David's criticism about a lack of rules is less understandable to me, especially given that he has watched each episode at least twice. Really his concern isn't about a lack of rules per se, but that the show presented a weapon and provided no limits to its power, which in turn weakens the show's dramatic tension. Here's a refresher of the relevant events (note this is TV only); see if any limits or rules regarding the shadow baby jump out at you:
S2E2 "The Night Lands"
Melisandre sees Stannis fretting over his situation map, and tells him she sees how to defeat Renly. But to do that, he must give "all of himself" to the Lord of Light. She promises him a son, and and their lovemaking scatters the war pieces in fiery symbolism.
S2E4 "Garden of Bones"
Melisandre: "Look to your sins Lord Renly; the night is dark and full of terrors."
Stannis calls on Davos to row the 'Red Woman' ashore: "No one must know what you do, and we'll never speak of this again." Davos says there must be 'cleaner' ways; Stannis replies, "None that win wars."
Davos rows Melisandre ashore in the cover of night. She says things like "a man is good or he is evil" and "shadows...are the servants of light; the children of fire." No doubt this is idle rowboat chatter, however.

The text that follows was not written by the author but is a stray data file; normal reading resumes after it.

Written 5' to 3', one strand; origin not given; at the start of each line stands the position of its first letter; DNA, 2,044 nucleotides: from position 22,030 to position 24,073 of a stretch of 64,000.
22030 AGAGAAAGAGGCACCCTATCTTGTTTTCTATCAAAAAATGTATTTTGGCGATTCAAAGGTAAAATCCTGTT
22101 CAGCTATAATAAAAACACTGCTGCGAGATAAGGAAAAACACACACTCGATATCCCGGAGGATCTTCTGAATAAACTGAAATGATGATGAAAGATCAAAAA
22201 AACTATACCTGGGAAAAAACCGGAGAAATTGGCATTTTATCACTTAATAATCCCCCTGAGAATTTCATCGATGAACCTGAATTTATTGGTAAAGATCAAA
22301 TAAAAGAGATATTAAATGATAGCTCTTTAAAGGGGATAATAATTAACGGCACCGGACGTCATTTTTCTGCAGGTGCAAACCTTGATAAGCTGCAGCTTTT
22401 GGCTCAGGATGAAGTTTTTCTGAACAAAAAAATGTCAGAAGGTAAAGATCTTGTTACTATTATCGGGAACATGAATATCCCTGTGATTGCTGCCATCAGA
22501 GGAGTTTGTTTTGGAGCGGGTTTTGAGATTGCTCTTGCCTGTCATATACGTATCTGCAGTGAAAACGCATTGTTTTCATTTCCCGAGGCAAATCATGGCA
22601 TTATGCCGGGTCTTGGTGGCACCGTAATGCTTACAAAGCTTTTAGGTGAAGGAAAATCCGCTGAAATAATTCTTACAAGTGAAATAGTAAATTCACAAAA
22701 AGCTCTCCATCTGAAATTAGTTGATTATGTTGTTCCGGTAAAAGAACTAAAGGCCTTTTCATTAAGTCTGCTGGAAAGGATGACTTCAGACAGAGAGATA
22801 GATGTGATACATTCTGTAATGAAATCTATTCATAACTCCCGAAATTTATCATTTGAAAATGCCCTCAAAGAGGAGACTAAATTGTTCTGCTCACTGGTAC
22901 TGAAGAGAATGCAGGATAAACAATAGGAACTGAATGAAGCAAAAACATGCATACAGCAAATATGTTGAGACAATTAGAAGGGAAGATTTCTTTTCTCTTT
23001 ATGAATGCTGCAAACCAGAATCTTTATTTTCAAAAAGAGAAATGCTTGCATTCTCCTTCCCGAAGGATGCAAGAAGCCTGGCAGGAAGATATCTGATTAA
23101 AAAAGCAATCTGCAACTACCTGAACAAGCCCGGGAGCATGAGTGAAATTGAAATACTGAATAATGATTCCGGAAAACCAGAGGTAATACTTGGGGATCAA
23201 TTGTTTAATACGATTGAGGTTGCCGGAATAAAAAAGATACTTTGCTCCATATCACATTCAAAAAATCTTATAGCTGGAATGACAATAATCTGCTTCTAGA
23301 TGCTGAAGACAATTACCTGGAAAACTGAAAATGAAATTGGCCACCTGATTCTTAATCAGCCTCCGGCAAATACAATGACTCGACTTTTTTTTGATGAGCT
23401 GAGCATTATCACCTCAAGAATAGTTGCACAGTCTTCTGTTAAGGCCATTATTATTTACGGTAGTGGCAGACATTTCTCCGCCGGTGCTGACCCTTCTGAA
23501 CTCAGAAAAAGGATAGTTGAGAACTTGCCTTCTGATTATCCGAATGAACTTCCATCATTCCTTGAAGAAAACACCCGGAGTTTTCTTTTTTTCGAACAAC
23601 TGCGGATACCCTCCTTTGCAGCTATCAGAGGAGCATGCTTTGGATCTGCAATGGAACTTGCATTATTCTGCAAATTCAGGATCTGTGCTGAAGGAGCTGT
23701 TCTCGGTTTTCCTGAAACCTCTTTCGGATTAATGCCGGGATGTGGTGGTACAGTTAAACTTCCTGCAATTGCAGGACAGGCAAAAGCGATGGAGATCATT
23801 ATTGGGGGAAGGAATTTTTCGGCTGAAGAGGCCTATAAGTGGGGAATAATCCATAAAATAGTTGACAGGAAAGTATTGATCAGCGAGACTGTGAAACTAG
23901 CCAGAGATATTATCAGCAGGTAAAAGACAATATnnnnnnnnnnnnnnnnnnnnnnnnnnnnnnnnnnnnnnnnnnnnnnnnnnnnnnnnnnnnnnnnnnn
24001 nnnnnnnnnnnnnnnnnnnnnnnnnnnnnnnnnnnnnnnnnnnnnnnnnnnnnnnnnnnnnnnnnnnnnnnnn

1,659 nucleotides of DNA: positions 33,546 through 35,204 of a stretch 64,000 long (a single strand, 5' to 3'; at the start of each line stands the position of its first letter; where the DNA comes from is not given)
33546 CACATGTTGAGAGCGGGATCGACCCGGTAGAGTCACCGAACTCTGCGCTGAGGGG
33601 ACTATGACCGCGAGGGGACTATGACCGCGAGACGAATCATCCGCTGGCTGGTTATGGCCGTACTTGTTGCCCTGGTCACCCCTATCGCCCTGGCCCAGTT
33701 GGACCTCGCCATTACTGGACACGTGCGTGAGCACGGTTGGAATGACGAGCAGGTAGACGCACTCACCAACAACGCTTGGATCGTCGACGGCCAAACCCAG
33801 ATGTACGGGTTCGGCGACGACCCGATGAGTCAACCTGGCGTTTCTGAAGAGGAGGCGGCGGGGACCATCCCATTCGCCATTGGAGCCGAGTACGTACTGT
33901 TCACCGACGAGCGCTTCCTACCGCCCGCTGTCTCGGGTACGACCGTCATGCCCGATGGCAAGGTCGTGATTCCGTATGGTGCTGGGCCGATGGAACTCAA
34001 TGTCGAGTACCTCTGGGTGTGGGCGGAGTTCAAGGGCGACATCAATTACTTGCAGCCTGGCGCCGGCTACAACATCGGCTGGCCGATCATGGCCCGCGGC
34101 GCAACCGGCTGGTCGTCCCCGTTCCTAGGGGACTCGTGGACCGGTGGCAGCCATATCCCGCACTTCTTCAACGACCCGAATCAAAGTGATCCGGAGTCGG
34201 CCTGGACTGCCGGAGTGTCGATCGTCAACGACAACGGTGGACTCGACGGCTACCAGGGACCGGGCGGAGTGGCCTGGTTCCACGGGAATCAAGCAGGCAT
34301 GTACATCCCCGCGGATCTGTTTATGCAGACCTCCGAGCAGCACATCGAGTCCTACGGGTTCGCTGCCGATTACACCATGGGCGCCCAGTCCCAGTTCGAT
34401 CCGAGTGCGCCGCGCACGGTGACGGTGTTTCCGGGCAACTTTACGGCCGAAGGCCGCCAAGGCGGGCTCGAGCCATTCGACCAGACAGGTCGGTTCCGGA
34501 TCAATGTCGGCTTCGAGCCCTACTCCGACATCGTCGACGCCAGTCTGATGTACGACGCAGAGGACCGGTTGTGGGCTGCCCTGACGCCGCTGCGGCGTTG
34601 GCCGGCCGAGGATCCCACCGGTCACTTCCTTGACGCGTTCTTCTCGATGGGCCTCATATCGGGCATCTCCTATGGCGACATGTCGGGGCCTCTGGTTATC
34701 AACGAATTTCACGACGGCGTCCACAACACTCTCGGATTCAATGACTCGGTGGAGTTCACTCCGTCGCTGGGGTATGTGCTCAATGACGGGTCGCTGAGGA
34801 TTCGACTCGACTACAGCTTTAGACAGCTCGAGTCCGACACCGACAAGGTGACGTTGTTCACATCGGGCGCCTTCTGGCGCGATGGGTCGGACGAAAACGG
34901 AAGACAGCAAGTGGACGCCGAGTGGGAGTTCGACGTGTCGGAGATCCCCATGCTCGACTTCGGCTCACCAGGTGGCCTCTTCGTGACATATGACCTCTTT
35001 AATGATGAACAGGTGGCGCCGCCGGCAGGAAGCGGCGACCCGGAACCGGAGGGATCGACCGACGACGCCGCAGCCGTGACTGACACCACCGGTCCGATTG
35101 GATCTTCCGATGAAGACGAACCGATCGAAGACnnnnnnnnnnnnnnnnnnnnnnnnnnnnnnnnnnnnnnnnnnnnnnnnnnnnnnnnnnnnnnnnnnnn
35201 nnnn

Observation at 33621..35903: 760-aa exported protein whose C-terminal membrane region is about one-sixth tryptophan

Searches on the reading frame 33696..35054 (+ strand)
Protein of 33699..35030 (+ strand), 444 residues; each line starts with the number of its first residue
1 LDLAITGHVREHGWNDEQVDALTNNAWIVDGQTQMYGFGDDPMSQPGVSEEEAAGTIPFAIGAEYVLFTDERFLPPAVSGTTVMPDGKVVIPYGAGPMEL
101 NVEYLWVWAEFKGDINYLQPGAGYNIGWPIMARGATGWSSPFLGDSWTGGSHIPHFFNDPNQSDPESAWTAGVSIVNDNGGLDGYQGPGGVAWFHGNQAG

Melisandra reveals her swollen belly and births a shadowy creature as the flames flare in Davos' lantern.
S2E5 "The Ghost of Harrenhal"
Later that night, the shadow creature appears in Renly's tent, stabs Renly through the heart, and disappears, having ignored everyone else. The creature also displays a pate with a distinctive sheen.
Davos confronts Stannis the next day and says, "Nothing is worth what this will cost you, not even the Iron Throne." Changing tack, Davos councils Stannis that his men are uneasy with Melisandre's foreign religion and that she should not be a part of the attack on King's Landing. Stannis acquiesces to this advice.
When reading over that list, are you left with the sense that the use of Shadow Baby to start killing people wholesale is desirable, let alone possible? Several constraints appear to me: